The heart of Belgium's historic district is the breathtaking Grand Place, a cobblestone square surrounded on all sides by elegant Gothic and Baroque buildings -- including the massive 13th-century Hotel de Ville (town hall). With a number of sidewalk cafes, this square is one of Brussels' prime people-watching spots, and during the summer it's colorfully carpeted by a large flower market. Also on the square is the Maison du Roi, a museum that chronicles Brussels' history and even includes a collection of costumes for the Manneken Pis, the city's most famous statue. Just adjacent to Grand Place is Ilot Sacre, a neighborhood of narrow medieval streets whose charm is only partially dimmed by the many cafes and souvenir shops that have taken over the area.
He may be only 22 inches tall, but the Manneken Pis (located on Rue de l'Etuve) has become one of Brussels' most enduring symbols. This bronze statue of a little boy peeing into a fountain dates back to 1619 and can occasionally be seen dressed in costumes made especially for him (the first such outfit was a gift from King Louis XV in 1747). If you like the Manneken Pis, don't miss his female counterpart, Jeanneke Pis (east side of the Impasse de la Fidelite) or his canine counterpart, the Zinneke Pis (Rue des Chartreux and Rue du Vieux-Marche-aux-Grains) -- a bronze statue of a peeing dog about a 15-minute walk away.
Ornate Gothic architecture and brilliantly colored stained-glass windows make the 16th-century Notre Dame du Sablon one of Brussels' most beautiful churches. After your visit, you can sit and relax in the tranquil gardens of Place du Petit Sablon or enjoy coffee at a sidewalk cafe overlooking Place du Grand Sablon; both squares are adjacent to the church.
The Royal Museums of Fine Arts of Belgium are a storehouse of artistic treasures. The bulk of the collections can be found in the Museum of Old Masters (holding works from the 15th to the 18th century), the Museum of Modern Art (spanning works from the end of the 18th century to today) and the new Fin-de-Siecle Museum (dedicated to the 1900s). The Royal Museums also encompass three smaller collections devoted to individual Belgian artists: the Rene Magritte Museum, the Antoine Wiertz Museum and the Constantin Meunier Museum.
Construction of the massive Cathedrale des Saints Michel et Gudule was begun in the early 1200's but not completed until some three centuries later. Visitors can wander through the present-day Gothic nave and then head underground to see the remains of the 11th-century Romanesque church over which the current structure is built.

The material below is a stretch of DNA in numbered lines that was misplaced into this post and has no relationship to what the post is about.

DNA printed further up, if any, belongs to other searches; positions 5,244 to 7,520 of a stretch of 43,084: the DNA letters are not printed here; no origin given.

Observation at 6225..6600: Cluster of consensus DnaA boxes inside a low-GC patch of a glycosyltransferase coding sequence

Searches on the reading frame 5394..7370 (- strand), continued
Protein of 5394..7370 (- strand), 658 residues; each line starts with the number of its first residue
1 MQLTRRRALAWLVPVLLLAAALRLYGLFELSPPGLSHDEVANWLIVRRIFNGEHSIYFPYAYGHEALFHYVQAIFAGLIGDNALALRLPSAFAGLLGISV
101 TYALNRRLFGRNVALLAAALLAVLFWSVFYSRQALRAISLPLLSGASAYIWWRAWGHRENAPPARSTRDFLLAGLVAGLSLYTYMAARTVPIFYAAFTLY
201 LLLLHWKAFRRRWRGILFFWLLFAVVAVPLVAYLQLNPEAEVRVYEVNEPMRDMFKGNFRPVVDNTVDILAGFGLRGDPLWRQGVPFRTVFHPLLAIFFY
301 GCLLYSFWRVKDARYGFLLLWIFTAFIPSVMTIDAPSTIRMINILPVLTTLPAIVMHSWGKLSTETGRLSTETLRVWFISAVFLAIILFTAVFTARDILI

The cure for the art museum fatigue that plagues many visitors to Europe is the unique Musical Instruments Museum. This is a place where the exhibits are not only seen but also heard; included in the cost of admission is a headset that plays a sample from each musical instrument as you step in front of it. You'll hear and see both familiar instruments (violins, harps, guitars) and more foreign ones -- like a gigantic Tibetan mountain horn or a carved wooden fish totem from Vanuatu.
Though Brussels' historic core dates back hundreds of years, the city also has an Art Nouveau quarter where visitors can enjoy the architecture of a more modern era. Victor Horta, one of the leaders of the Art Nouveau movement, once lived and worked in Brussels' St. Gilles neighborhood, and today his house has been transformed into the Horta Museum. Its elegant rooms feature curving lines, stained-glass windows and a dramatic main staircase. There are a number of other Art Nouveau residences in the surrounding neighborhood, so be sure to leave time for a quick stroll after you visit the museum.
On a nice day, join the locals at the Parc de Bruxelles for a stroll through its neatly manicured flower beds -- or for an afternoon nap in the grass. Classical statues, colorful blooms and several lovely fountains make this a serene place to rest after a long day of sightseeing.
Just an hour outside of Brussels by train is the romantic city of Bruges (Brugge in Flemish), with its picturesque canals, colorful flower markets and beautifully preserved historic buildings. Another fun day trip from Brussels is to take a 45-minute train ride to Antwerp to see its gorgeous cathedral and famous Diamond District.
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Getting Around Belgium: Transportation Tips
Brussels City Guide
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